The Times / Donald Hutera

If there were awards for best Fringe costume I’d expect the one that Mamoru Iriguchi designed for this charming and funny children’s show to be on the shortlist. Big, cuddly and clever, it enables the Edinburgh-based performer to play two roles: one is Lionel the Lion, a resident of the Serengeti who dreams of being a vegetarian; the other is Mamoru himself, whom Lionel has just eaten.

Iriguchi has a distinct, cherishable talent (and a background in zoology) that he has shown in his slightly odd but inventive works. The same can be said of Eaten. For much of the 45-minute performance we see Iriguchi’s smallish head inside Lionel’s much bigger one as the two discuss the food chain and, by extension, the natural cycles of life and death. Add in Iriguchi’s straight-faced wit and his ability to combine childlike innocence and DIY sophistication, and what you get is an educational conceptualist entertainment for ages six and up that plays with the notion “you are what you eat”.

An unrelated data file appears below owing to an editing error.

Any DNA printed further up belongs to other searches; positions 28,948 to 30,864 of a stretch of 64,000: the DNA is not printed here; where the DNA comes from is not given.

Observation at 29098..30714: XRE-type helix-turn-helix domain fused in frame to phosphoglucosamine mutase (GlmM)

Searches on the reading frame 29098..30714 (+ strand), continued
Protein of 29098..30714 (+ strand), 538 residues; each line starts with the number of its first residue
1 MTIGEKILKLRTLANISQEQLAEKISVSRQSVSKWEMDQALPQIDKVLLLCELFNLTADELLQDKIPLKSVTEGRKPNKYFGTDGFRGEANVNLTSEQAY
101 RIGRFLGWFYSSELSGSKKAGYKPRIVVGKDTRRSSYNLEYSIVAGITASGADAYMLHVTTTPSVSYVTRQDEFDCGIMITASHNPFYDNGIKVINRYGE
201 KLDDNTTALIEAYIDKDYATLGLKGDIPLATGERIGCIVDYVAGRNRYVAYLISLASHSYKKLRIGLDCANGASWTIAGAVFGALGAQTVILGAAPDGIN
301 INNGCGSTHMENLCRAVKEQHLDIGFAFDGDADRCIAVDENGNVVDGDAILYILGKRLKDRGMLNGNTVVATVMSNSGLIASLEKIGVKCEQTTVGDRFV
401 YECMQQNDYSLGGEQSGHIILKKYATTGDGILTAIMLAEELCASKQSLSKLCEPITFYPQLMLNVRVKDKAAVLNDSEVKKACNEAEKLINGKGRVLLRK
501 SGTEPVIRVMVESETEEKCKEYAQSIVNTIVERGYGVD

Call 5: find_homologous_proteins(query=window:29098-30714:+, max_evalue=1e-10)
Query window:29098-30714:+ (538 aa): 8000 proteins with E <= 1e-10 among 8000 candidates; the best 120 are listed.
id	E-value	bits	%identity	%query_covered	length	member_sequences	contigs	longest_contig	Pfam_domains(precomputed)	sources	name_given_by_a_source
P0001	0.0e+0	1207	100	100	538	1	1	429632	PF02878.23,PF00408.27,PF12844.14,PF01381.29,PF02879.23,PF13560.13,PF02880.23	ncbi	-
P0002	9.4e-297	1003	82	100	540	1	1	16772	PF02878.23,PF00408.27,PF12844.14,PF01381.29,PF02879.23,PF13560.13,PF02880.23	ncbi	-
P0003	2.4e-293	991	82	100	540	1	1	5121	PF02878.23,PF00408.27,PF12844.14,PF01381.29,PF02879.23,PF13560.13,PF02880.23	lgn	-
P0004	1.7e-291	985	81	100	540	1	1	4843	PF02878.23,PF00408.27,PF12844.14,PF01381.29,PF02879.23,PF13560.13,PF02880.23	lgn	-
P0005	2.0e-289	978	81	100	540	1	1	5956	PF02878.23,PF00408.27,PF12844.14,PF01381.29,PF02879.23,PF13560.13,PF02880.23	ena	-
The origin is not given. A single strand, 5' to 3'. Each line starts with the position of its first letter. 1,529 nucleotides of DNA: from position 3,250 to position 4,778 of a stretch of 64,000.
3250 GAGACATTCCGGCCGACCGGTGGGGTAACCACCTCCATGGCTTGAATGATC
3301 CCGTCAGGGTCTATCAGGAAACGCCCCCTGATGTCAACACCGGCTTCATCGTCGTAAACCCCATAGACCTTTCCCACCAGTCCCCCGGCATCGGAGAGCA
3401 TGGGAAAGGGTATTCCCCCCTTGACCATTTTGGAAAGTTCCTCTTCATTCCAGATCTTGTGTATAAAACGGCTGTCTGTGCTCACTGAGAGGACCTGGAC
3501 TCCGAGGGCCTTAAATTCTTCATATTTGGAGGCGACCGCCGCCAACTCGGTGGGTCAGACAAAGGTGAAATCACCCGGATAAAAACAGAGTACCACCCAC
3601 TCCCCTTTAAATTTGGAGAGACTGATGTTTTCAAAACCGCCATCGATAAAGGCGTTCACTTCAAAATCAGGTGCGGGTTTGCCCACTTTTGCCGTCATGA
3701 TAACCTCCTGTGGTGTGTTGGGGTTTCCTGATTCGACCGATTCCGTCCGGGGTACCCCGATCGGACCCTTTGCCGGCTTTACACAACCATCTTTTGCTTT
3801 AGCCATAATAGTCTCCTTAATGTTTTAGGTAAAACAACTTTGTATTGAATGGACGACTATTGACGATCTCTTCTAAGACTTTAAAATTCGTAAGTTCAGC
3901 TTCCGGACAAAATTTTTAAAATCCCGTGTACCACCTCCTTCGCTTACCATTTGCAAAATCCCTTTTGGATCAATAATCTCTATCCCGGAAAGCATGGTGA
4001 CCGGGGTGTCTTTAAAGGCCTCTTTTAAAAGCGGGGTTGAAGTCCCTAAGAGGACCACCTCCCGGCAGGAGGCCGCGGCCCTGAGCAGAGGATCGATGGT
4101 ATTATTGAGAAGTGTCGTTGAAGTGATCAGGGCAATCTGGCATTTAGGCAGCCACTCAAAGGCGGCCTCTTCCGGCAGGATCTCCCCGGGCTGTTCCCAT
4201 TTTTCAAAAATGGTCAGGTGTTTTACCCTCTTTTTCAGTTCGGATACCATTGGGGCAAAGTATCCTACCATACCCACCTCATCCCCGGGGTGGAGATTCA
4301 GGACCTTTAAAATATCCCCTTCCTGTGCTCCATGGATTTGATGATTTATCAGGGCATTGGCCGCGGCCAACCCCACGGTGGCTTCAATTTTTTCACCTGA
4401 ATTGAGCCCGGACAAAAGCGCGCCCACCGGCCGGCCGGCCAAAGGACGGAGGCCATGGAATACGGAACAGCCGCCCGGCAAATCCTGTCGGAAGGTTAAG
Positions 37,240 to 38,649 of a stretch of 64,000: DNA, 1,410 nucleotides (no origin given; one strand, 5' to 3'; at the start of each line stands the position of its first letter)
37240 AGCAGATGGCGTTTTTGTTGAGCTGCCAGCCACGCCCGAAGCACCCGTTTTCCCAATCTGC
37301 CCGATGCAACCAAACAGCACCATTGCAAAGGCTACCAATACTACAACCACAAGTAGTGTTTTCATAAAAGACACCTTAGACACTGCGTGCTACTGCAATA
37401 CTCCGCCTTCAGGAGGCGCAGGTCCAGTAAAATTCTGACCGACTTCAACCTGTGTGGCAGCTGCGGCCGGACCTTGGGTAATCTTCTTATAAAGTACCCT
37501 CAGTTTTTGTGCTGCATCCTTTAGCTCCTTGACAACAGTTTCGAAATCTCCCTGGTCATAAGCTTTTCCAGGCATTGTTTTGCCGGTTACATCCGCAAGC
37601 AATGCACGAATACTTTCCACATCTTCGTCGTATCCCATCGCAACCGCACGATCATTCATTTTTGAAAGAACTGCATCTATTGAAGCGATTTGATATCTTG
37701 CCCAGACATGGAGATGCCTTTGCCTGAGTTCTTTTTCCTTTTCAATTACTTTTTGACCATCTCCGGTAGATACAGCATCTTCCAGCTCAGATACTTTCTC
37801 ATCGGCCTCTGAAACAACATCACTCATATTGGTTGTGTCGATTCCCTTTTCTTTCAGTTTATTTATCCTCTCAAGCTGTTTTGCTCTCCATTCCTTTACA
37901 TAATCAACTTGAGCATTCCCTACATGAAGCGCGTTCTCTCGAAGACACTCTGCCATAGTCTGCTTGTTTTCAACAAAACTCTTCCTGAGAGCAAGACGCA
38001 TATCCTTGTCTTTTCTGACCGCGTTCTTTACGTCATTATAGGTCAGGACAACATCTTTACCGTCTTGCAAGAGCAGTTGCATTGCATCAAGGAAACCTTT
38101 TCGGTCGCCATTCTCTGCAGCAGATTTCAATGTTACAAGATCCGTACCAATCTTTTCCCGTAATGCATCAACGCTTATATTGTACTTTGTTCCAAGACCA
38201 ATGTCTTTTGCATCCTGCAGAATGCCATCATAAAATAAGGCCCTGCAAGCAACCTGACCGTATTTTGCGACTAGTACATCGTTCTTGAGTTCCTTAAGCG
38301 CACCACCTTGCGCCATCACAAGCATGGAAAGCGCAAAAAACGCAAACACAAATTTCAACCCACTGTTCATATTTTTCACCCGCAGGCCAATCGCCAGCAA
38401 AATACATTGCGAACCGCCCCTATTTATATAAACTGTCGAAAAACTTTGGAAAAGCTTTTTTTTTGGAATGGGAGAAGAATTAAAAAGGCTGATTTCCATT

Additionally, the show features an affable Scottish narrator (Suzi Cunningham), a modest bit of puppetry, relaxed audience participation and a fair amount of frank, non-sniggery talk about poo. The script risks becoming convulated at times, but the several surprising turns it takes kept me and the small but appreciative audience engaged throughout.